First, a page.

Accelerate! How to build a particle accelerator from scratch
Dr. Suzie Sheehy (Royal Society University Research Fellow, Oxford Physics) and Lucy Martin (3rd Year DPhil student in the Particle Physics sub-department, Oxford Physics) talk about taking particle accelerator physics to a large audience at Curiosity Carnival by using an interactive science show.
What is your research area?
Suzie and Lucy: We both work in particle accelerator research. We work in a centre for excellence called the John Adams Institute for Accelerator Science, embedded in Oxford Physics, where Suzie’s group works to develop new particle accelerators for future applications in areas such as medicine and energy, alongside investigating the fundamental limitations of these machines. When you talk about ‘particle accelerators’ most people think of the Large Hadron Collider and the fundamental research done there, but in fact particle accelerators have many other important applications in everyday life.
Why did you decide to take part in Curiosity Carnival?
Suzie: We had a ready-made show called Accelerate! which is all about particle accelerator science. We’ve been running this for over ten years now, and we know it works, so it seemed an obvious thing to offer for Curiosity Carnival.
The way that we do science in a university is not really accessible to most people.
So public engagement events like Curiosity Carnival are about bridging that gap between
what we do and what people would like to know about science. I think we also need to consider how people can contribute to and feel involved in the research that we do, and feel they have some say over where their taxpayer money goes. They may not have the expertise to decide where grants get directed, but at the very least I think we have a responsibility to be out there, talking to people about what we do, and listening to the replies. When we do the show we get overwhelmingly positive feedback about what we do, which kind of ties in with why, as researchers, we ought to do it.
For me public engagement is quite a grounding activity, and one that reminds me of why I do what I do. Scientists have a reputation for not being able to take a step back and explain their research to someone on a level without jargon. You can get so bogged down in detail in your day to day research that looking at the big picture is sometimes hard. And I think public engagement helps train researchers to do that, which is an important skill. That’s why I encourage my students, including Lucy, to take part in events like Curiosity Carnival!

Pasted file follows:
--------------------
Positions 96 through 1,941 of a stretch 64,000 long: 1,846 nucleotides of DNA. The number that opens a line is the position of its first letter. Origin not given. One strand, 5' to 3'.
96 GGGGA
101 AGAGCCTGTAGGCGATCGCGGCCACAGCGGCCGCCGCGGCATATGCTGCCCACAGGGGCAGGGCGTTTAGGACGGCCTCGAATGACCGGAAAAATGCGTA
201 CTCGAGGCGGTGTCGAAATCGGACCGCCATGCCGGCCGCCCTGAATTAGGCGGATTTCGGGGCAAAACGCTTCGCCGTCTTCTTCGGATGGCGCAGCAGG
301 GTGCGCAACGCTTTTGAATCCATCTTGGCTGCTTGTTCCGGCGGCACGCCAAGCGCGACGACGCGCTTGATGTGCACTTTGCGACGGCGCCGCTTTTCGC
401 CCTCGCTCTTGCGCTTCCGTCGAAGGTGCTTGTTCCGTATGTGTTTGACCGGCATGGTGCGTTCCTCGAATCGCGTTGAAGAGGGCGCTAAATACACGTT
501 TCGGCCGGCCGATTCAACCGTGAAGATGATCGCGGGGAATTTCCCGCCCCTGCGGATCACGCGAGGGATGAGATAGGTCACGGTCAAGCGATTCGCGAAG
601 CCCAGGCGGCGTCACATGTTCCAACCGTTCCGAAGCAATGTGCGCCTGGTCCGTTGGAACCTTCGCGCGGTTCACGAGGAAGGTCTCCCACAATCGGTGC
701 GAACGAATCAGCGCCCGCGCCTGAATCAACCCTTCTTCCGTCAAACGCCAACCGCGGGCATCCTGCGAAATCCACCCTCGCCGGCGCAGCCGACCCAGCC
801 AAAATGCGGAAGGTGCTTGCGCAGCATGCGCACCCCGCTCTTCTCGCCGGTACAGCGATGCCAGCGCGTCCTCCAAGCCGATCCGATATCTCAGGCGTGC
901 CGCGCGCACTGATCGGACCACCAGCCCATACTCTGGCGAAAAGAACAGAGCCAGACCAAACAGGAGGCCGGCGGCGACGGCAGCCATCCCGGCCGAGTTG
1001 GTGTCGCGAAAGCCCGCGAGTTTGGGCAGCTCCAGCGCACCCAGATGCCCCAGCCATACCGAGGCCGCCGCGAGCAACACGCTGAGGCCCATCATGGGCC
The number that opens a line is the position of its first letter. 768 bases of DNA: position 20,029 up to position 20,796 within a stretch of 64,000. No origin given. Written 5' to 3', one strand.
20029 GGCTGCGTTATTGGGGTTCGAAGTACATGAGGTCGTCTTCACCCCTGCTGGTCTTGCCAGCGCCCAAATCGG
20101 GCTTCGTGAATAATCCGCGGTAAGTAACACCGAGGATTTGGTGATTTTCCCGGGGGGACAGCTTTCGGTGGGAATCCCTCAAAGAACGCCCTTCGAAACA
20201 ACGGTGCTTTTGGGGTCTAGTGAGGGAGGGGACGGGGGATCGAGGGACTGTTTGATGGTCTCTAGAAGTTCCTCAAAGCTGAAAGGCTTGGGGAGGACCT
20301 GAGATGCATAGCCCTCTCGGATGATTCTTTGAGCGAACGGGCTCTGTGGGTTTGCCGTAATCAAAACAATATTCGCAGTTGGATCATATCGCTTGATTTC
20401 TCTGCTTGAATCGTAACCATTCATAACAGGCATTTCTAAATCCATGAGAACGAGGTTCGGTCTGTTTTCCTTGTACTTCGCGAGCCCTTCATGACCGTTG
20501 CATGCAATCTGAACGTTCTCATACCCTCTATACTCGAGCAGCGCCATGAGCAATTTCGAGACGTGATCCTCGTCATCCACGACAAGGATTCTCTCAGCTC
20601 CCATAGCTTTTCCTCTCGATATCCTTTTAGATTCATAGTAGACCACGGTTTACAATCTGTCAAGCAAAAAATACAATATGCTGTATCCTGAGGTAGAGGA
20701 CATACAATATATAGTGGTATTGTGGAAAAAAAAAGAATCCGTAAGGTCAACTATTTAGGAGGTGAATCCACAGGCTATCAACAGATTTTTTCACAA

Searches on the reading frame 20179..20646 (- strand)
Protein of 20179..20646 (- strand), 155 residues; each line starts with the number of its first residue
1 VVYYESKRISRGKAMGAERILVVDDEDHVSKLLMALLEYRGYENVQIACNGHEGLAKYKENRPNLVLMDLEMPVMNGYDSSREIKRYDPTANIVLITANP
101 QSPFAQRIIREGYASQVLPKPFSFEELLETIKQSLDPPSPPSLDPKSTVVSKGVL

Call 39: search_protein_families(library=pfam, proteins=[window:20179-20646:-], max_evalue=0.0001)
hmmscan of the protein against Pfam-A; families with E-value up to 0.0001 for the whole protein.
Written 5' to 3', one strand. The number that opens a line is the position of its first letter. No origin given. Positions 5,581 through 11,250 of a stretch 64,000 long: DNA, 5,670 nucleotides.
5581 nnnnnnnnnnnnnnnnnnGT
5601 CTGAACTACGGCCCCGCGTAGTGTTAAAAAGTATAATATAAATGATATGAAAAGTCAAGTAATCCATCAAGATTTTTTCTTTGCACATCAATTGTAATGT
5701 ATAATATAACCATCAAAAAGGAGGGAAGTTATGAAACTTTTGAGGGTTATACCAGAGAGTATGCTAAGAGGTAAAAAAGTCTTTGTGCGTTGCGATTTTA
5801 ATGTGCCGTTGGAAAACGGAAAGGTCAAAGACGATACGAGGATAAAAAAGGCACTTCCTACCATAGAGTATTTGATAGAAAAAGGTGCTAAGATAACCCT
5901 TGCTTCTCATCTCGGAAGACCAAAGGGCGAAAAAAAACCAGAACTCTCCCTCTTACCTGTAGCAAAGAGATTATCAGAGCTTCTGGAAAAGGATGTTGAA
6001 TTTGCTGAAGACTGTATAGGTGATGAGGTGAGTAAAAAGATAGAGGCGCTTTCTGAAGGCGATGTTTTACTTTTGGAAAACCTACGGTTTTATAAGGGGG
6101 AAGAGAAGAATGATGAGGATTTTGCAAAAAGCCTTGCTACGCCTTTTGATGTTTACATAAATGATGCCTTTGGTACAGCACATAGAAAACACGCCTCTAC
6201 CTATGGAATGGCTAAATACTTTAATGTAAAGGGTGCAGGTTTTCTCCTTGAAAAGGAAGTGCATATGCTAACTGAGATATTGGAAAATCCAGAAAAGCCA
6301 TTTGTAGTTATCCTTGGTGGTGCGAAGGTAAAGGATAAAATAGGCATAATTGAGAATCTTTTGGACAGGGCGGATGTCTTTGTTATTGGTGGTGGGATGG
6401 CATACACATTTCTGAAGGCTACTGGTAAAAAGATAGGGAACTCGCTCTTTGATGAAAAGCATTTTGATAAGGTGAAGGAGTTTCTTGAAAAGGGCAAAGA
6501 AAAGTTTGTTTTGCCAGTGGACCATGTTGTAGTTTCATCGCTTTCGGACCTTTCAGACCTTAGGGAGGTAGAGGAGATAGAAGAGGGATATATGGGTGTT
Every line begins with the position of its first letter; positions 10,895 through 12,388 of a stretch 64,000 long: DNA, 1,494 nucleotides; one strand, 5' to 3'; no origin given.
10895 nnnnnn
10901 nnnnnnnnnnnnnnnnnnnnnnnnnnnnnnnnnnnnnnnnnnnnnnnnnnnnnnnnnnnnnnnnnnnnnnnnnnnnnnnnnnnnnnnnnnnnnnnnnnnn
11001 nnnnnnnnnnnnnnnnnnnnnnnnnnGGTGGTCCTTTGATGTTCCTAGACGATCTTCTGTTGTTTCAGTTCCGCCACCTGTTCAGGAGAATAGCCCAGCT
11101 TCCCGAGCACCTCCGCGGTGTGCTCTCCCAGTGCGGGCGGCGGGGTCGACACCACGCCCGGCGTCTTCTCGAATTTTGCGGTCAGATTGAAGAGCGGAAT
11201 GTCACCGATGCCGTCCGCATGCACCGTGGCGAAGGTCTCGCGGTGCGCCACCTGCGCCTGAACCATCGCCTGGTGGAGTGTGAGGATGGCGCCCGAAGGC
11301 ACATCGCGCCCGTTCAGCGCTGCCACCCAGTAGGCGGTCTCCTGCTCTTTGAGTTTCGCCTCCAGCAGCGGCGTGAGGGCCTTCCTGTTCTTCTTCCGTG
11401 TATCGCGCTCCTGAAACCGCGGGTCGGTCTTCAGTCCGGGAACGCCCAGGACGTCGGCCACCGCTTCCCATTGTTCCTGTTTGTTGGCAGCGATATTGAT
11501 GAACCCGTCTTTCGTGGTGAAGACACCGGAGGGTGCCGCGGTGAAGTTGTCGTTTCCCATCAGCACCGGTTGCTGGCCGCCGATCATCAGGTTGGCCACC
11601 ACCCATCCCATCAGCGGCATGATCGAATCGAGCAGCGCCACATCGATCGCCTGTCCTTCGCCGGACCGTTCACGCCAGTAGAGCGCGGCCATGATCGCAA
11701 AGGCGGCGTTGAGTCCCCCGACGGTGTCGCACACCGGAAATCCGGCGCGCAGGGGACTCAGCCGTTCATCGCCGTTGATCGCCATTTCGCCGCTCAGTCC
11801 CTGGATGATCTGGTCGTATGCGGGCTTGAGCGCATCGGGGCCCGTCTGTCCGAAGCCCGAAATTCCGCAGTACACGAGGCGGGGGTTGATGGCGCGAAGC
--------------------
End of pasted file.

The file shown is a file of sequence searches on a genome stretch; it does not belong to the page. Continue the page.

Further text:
Lucy: I’d helped to deliver Accelerate! before at different venues. By coincidence, these have been to quite large audiences (e.g. 250 fourteen-year olds), which is terrifying but enjoyable. I took part in Curiosity Carnival because I wanted to push myself to be better at public engagement. Accelerate! is a great opportunity to play with experiments that are relevant to the field of particle accelerator research. The first time I did the show I had to really think about how some of them worked, and why they were relevant. Every time I’m at home talking with my family about what I do, I realise how much of a bubble I’m in, being in a research environment all the time. When I go home I have to step back and think about the most basic things, like what’s inside an atom, why accelerating particles is important, and what you can do with it. Having this fundamental picture in your head of how your research works is useful when you’re trying to write things down and explain it more generally.
What was the activity you organised?
Lucy: I presented Accelerate! with Sophie Bashforth from Royal Holloway, to an audience of about 300 at the Natural History Museum. The show is like a recipe in five parts for creating a particle accelerator (Particles, Acceleration, Control, Collision and Detection), based on what happens at the Large Hadron Collider (LHC). We present from the front, and then get members of the audience up to help out.